About 3 Days Masai Mara Safari
Immerse yourself in this wildlife habitat for 3 Days Masai Mara Safari with daily guaranteed departures from Nairobi. You’ll discover a land famous for its striking vistas and diverse wildlife. Here it’s possible to spot the Big 5 feeding, grazing or hunting – just as they have for millions of years. Visit with the Masai people and experience their ancient culture. There’s so much waiting for you on this very special tour.
Best time for to take a Masai Mara Safari
3 Days Masai Mara Safari can be booked all year. But if you are looking at a specific event then choosing when to go to the Masai Mara is something that needs to be carefully considered in order to meet your expectations. For general game viewing there is no real ‘best time’ to go; thanks to its abundant resident wildlife and temperate climate, the Masai Mara is widely regarded as a year-round safari destination. Its wide, open plains mean there is virtually always something to see, no matter what time of year you go to Kenya (although do heed our warning below about visiting during the annual long rains in April and May).
As the birthplace of safari, Kenya always promises incredible scenery, exceptional guides, and good general gaming.
However, many visitors come for the Wildebeest Migration and the best time to visit the Masai Mara for this famous spectacle is between July/early August and the end of November although due to varying rainfall patterns, the exact timing varies from year to year. Some years, the rains might be early and the wildebeest disappear more quickly; at other times, late rain means you will still find ‘stragglers’ (the last of the migrating wildebeest) hanging out on the Masai Mara with the ‘residents’ (those wildebeest who stay put year-round and don’t migrate at all).
Kenya has two ‘sets’ of rainy seasons. The ‘short’ rains are usually expected in November and break the dry mid-year winter, which is considered peak safari season. Clouds build up during the morning, which can be very hot, sunny and humid, only to break in spectacular but generally short-lived downpours in the late afternoon. These showers have several benefits: they wash the air of dust; cool everyone and everything down; and, best of all, trigger the growth of fresh grazing and the filling up of near-moribund rivers that attract herds to drink. Migrant birds return and baby antelopes drop in their thousands. November is fantastic for photographers because you will often have massive tracts of land –and sightings – all to yourself, especially in the Mara’s famed conservancies.
The short rains don’t really interfere with game viewing, even if you may occasionally have to enjoy ‘raindowners’ in your game-drive vehicle rather than the more traditional ‘sundowners’! And you guide will be familiar with the concept of ‘localised rain’: it may be pouring heavily in the distance but he or she can usually ‘drive around’ the rain, keeping you warm and dry.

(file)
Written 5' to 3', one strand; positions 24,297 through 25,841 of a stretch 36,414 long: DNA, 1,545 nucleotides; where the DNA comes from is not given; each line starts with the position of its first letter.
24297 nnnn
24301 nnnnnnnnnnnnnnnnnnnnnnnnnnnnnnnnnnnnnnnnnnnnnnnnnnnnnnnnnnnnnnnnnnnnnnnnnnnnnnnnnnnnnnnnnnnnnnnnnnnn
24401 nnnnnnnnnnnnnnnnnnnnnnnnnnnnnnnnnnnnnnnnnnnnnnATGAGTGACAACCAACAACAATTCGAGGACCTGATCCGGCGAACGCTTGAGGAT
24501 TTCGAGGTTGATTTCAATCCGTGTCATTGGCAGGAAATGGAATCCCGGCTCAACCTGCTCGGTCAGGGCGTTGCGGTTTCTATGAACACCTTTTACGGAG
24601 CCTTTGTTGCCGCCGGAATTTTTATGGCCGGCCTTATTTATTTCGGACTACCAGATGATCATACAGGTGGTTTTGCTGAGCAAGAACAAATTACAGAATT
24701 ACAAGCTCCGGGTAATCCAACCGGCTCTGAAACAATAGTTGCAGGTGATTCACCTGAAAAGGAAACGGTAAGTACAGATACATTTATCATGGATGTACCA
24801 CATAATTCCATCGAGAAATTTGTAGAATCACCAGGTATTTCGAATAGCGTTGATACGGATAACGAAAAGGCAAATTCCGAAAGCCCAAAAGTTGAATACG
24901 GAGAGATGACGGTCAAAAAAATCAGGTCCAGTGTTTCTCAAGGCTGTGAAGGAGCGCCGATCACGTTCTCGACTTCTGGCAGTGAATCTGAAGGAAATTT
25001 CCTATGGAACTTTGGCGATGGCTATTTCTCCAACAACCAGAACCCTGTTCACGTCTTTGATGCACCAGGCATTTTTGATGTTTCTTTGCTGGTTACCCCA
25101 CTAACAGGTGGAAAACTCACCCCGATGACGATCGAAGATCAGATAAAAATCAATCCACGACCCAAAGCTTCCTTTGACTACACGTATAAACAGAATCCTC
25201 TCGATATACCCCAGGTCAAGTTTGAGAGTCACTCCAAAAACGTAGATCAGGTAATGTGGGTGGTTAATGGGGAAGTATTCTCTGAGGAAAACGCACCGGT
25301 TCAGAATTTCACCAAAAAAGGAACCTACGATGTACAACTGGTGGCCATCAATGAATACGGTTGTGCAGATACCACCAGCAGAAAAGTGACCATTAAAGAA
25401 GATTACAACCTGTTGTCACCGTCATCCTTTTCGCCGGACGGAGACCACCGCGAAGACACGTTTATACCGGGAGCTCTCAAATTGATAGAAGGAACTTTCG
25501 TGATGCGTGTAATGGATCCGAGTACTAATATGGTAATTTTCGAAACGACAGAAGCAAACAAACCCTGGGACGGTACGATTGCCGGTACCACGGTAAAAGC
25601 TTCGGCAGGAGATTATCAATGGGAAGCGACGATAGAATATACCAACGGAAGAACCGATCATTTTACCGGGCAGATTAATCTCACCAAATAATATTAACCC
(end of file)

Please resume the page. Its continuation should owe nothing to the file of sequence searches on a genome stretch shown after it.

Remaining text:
The next set of rains are conversely known as the ‘long rains’ and usually take place in April and May. As the name suggests, these are far more serious and many lodges and camps may close over this period because dirt roads turn to sticky mud, rivers flood their banks, and the almost persistent drizzle never really allows for a sunny gap for game viewing. Once again, predicting rain is the most inexact of sciences and you may find that one year May is washed out while the next, it’s dry and the very first of the migrating wildebeest are arriving from the Serengeti in Tanzania. It’s this unpredictability of nature that makes safari so intriguing.
Watch our Wildebeest Migration animation for a fun depiction of the timing and movement of this annual event:
Wildebeest Migration in the Masai Mara National Reserve
The Great Wildebeest Migration is one of the last mass terrestrial wildlife movements left on the planet and the chief reason why so many safari-lovers ventures to the Serengeti-Masai Mara ecosystem, especially at mid-year.
The Migration is one of nature’s greatest paradoxes: your timing is absolutely everything but there is no way to predict the timing of the animals’ movement. We know that the wildebeest (and a smattering of zebra and antelope) will cross the Mara River – but we don’t know exactly when. We know that rain will trigger those same plains game to move onto fresh grazing – but we don’t know when that rain will come.